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Post new topic Sad State of Affairs
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Author Topic:  Sad State of Affairs
Marty Pollard


Post Posted 23 Jan 2000 1:15 pm     Reply with quote

Watched some Austin City Limits w/ Clay Walker then Trace Adkins. Awful vocals, boring lyrics, uninspired music, and stupor inducing musicianship. No wonder Top 40 country is struggling.

Then I saw (on a diff show) the Dixie Chicks and a new cut by Alison Krauss. Tight, well executed vocals; fun, catchy lyrics; excellent construction, and somewhat less stilted playing.

This just served to reinforce what I've noticed for years, that real performance excellence comes from a bluegrass background. Bluegrass is where musicianship matters. Bluegrassers reach for eclectic material to avoid sounding like everyone else. They know how to sing and play in live situations. They understand dynamics. The players know how to back each other up, use rhythmic/melodic figures, twin and harmonize with each other, and create improvisational excellence out of whole cloth.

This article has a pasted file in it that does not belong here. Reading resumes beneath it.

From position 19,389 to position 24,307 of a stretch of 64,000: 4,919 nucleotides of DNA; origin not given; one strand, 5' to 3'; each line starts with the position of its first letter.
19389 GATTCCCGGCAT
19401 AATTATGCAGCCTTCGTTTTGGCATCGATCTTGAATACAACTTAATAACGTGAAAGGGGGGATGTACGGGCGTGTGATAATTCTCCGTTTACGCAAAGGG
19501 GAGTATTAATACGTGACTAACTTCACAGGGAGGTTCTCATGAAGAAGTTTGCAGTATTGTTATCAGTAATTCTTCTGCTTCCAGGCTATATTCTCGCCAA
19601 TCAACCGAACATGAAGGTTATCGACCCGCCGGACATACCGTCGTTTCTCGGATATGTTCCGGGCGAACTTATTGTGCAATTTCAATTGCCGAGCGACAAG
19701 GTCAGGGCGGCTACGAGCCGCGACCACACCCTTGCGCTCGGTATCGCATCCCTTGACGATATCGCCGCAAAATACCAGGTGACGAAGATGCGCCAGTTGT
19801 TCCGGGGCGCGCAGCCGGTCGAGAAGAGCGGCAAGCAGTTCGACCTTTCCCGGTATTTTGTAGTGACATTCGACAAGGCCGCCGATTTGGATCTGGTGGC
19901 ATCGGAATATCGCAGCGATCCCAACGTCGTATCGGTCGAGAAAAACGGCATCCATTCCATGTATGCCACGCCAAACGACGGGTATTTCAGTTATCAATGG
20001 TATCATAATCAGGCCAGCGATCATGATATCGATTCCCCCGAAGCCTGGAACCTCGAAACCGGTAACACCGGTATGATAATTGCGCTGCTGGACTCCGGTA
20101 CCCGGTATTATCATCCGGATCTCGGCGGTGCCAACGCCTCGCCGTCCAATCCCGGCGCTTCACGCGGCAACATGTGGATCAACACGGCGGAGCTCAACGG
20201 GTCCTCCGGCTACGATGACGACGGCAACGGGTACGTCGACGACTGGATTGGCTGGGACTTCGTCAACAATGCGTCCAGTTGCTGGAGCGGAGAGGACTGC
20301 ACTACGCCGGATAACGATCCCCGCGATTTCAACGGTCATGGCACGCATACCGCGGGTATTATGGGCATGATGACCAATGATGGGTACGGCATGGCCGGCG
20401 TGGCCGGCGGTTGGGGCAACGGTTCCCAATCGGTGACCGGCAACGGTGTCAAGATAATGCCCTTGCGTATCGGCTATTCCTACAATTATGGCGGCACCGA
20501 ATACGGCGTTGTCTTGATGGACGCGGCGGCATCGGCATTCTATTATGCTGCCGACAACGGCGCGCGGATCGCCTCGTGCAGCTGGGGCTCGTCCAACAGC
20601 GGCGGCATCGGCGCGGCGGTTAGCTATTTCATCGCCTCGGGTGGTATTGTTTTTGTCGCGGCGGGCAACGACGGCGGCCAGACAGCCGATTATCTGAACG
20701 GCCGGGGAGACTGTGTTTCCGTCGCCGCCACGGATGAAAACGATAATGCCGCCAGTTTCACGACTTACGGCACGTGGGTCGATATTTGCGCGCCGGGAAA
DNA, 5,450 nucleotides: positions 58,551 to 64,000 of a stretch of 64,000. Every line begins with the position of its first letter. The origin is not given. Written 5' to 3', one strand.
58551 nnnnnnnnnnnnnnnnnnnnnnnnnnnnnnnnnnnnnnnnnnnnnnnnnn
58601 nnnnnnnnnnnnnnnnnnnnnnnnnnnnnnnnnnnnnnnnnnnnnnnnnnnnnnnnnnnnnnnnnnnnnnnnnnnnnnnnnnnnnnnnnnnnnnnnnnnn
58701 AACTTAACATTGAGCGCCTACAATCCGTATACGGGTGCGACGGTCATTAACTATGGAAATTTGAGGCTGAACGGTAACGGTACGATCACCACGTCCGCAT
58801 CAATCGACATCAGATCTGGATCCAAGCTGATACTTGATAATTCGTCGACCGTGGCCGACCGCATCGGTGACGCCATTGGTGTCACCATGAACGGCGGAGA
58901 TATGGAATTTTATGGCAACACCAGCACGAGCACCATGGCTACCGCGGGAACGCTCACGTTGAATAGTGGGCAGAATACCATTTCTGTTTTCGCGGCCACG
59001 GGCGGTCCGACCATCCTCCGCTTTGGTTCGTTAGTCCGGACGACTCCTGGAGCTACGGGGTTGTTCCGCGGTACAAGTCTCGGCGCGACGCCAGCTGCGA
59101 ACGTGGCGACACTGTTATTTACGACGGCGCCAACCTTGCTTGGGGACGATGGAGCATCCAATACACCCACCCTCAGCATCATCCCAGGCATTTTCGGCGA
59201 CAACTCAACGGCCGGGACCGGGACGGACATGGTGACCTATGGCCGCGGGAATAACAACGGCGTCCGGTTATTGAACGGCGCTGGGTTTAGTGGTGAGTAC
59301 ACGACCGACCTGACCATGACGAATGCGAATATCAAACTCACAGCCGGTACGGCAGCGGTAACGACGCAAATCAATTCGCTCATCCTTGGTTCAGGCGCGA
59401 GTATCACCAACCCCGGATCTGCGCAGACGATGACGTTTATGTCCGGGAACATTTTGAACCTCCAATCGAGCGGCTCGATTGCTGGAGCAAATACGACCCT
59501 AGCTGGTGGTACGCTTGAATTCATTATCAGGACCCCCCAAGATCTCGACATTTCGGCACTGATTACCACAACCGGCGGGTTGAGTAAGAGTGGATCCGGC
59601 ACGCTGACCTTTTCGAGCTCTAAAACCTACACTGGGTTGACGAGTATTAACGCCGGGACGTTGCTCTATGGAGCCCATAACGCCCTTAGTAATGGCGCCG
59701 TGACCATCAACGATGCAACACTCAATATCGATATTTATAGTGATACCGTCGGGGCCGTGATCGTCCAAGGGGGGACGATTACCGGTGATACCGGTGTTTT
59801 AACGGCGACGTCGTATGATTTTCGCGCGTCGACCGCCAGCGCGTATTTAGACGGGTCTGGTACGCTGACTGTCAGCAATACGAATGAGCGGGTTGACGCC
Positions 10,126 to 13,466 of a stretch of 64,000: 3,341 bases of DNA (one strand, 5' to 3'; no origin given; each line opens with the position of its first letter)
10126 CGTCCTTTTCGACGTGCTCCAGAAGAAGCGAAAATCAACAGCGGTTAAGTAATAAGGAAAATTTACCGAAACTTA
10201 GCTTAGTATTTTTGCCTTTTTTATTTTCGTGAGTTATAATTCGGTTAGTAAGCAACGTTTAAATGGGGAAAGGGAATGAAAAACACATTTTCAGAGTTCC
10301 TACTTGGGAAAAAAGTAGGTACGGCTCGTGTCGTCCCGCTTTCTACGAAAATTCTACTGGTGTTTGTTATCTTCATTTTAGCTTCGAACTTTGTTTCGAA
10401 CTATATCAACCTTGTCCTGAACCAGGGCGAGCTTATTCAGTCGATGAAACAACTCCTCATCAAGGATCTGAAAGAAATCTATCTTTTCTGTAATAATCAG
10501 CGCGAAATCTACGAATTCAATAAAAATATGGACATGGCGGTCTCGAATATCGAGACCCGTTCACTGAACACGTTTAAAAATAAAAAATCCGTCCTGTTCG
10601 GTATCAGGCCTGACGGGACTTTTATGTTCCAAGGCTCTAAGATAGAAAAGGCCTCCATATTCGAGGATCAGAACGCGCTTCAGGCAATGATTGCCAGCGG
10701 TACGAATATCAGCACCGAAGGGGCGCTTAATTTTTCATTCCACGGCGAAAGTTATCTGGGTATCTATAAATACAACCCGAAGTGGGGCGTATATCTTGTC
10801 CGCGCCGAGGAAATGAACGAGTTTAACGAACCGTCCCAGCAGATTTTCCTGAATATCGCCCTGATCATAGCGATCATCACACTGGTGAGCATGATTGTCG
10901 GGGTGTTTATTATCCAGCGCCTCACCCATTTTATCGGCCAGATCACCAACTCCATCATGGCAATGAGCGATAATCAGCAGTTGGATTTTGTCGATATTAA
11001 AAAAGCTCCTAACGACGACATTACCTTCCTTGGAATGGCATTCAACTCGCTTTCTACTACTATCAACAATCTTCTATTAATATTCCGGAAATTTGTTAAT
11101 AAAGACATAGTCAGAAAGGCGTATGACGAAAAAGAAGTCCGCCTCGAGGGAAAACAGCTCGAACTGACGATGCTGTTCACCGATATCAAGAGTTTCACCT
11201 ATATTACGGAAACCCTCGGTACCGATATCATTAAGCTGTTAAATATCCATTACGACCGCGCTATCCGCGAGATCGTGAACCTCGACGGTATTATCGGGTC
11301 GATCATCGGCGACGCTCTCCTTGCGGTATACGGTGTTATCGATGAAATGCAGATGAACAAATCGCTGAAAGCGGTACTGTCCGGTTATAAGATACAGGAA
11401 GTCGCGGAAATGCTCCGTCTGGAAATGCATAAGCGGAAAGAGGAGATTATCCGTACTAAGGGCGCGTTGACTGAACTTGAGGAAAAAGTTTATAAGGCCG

So, Nashville, there's your trouble.

[This message was edited by Marty Pollard on 23 January 2000 at 01:19 PM.]

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Mike Dennis


From:
Stevens Point WI.
Post Posted 23 Jan 2000 7:23 pm     Reply with quote

I felt the same way when I saw the most recent performace of Hal Hetchum on ACL....

extremely boring band...

sorry Hal... but without Scotty N. on guitar and steel to liven things up... something was lackin'.
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Mike Dennis